An article published earlier today regarding the Arab Spring in Syria and Libya said that " while adults fight for political power children and adolescents are faced with an increasing number of dangers." True - children are in danger of landmines and other "unexploded ordinances," and the fate of many are almost too common in that they are "killed in crossfire, lose their parents, become refugees or go hungry."
But, with particular reference to Syria, one must not lose sight of the fact that children are the cause, not just the effect(ed).
The face of 13-year-old Hamza al-Khatib has, in fact, become the face of the opposition movement in Syria. Hamza's family defied threats from police and made his story known:
Hamza was always aware of those less fortune than him, and would often ask his parents to give money to the poor and repressed. A report published in Aljazeera quoted a friend of Hamza's as saying: I remember once he wanted to give someone 100 Syrian Pounds ($2), and his family said it was too much. But Hamza said, 'I have a bed and food while that guy has nothing.' And so he persuaded his parents to give the poor man the 100.
Young Hamza, however, was evidently not shown the same compassion when he was detained by police at a protest in Saida, 10km east of Daraa, on April 29th. When Hamza was finally returned to his family almost a month later on May 24th, all that was left of him was an almost indistinguishable, mutilated corpse.
A video released to Aljazeera and now circulating on YouTube depicts Hamza's swollen body with lacerations, bullet holes, bruises and burns, a broken neck and severed genitals. His wounds are consistent with techniques of torture that have been documented by Human Rights Watch in the past three months since the Arab Spring in Syria began, including the use of electric shock devices and of being whipped with cables.
But Hazma isn't the only youth affected; lest we forget that the Arab Spring first began when protesters gathered in the southern city of Daraa following the police torture of youths who were caught writing what was deemed anti-regime graffiti. These youths were also detained and held illegally for about a month while their parents were told nothing of their whereabouts and denied any type of legal process.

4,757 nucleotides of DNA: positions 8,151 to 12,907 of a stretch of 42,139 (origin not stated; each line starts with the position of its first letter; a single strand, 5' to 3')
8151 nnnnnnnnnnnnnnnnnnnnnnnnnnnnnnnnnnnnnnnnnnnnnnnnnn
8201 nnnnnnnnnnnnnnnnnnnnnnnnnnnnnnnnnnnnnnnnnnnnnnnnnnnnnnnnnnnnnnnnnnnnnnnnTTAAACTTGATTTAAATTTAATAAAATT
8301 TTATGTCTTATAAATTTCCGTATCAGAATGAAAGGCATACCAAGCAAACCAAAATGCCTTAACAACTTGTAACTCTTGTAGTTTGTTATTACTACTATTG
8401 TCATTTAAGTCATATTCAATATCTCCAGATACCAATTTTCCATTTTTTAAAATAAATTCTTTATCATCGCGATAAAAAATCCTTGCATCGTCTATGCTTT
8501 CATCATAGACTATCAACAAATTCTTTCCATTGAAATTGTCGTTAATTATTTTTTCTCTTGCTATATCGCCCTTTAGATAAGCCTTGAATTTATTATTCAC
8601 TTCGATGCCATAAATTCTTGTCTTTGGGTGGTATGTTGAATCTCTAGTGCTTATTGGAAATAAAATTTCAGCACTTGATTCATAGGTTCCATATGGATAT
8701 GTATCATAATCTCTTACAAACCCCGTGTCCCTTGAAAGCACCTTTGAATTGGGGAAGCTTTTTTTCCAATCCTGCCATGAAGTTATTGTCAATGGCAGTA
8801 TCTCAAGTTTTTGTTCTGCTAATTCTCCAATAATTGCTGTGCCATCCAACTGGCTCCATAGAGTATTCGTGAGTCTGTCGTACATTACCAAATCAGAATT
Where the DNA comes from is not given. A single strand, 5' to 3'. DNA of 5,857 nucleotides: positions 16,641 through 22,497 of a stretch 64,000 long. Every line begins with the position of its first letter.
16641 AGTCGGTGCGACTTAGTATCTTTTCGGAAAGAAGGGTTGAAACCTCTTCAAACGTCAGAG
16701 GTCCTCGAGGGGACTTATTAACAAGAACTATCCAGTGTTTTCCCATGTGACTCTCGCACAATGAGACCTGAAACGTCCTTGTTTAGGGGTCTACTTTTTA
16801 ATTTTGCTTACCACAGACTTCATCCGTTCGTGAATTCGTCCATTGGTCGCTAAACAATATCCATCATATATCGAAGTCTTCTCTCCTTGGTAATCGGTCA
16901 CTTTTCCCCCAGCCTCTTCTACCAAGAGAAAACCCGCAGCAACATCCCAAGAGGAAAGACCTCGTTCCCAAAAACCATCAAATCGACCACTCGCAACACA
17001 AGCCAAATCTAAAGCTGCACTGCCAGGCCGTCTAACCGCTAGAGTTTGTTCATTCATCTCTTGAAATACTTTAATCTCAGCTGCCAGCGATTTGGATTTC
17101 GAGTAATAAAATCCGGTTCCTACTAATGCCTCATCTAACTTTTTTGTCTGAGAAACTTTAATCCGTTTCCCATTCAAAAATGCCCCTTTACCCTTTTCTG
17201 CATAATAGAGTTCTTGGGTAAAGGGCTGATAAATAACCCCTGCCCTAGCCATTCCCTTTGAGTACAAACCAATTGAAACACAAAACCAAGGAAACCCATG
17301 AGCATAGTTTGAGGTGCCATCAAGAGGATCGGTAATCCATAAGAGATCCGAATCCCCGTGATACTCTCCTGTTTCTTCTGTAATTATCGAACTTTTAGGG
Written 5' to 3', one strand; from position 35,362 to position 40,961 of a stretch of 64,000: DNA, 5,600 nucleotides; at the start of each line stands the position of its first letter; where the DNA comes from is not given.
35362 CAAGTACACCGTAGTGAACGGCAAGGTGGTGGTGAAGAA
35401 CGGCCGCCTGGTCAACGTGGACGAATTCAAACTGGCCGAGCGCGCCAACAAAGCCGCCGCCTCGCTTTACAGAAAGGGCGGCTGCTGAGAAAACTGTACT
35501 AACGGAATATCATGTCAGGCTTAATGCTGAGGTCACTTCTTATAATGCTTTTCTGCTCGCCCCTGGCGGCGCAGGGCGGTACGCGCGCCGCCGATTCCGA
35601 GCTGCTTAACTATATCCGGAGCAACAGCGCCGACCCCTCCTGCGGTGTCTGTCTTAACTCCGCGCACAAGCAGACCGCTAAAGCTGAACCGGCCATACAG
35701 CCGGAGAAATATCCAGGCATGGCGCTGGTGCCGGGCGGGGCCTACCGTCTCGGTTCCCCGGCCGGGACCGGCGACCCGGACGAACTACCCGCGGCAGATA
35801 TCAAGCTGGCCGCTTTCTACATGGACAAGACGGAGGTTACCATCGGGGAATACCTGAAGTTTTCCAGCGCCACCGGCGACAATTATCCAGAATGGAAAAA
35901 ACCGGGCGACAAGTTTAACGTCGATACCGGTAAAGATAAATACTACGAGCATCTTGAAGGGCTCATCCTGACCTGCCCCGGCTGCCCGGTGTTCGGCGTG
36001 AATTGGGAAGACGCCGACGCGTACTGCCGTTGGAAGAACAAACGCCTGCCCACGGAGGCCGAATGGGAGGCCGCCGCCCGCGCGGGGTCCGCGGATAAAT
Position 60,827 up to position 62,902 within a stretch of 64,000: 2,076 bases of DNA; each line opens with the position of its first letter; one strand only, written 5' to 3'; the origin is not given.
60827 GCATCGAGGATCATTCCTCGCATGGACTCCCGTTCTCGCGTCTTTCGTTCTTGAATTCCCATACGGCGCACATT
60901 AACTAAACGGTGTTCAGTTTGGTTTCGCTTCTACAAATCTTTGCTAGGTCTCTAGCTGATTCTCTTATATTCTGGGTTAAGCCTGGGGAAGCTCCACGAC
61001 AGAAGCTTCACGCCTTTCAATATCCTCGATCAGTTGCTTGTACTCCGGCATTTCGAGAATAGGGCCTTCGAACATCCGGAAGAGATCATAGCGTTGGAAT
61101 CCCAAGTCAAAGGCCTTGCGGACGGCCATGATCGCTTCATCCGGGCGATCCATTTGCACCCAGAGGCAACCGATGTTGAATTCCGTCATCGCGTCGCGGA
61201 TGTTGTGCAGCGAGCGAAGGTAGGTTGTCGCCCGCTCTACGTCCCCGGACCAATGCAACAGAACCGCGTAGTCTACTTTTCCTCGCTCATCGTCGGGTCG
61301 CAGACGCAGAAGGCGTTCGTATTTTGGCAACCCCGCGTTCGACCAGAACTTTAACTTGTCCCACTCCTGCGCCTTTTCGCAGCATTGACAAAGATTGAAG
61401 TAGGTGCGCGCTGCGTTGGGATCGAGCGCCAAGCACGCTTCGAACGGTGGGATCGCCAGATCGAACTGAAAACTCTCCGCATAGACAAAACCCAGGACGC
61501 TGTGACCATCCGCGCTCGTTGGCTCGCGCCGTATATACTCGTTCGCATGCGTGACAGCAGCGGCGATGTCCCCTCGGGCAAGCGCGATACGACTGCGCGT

Torture, abuse, and even the death of one child among this group of children ages 10-15 set off the first wave of protests in Daraa on February 17th. Despite the brutal force of police and fear of imprisonment or even death, almost four months later the protests continue. Indeed, Hazma’s death and the torture of his fellow adolescents have served as the catalyst that has propelled the Arab Spring and strengthened the rebellion in Syria.
In honor of Hazma’s death, the scheduled protest on June 3rd was adequately themed Marching for Children. While an even greater crackdown seemed likely, something extraordinary happened as flags depicting the face of Hazma waved throughout the crowd: "Police and soldiers turned on their commanders, and control of the town slipped out of government hands.” Associated Press
Despite the regime’s attempts to pit regions, sects and ethnicities against one another, the movement has taken on a national character. And the repression has not deterred the masses, who each week take to the streets, knowing well and good that those among them may not survive the afternoon.
To those soldiers who mutinied against their commanders, to the people who participated in demonstrations and strikes, and most importantly, to the adolescents who were brave enough to stand up against the regime, it is because of you that the Arab Spring in Syria has captured the attention of the rest of the world, inspired those around you, and lives on.
Heather Martino is a recent graduate of the Whitehead School of Diplomacy and International Relations at Seton Hall University.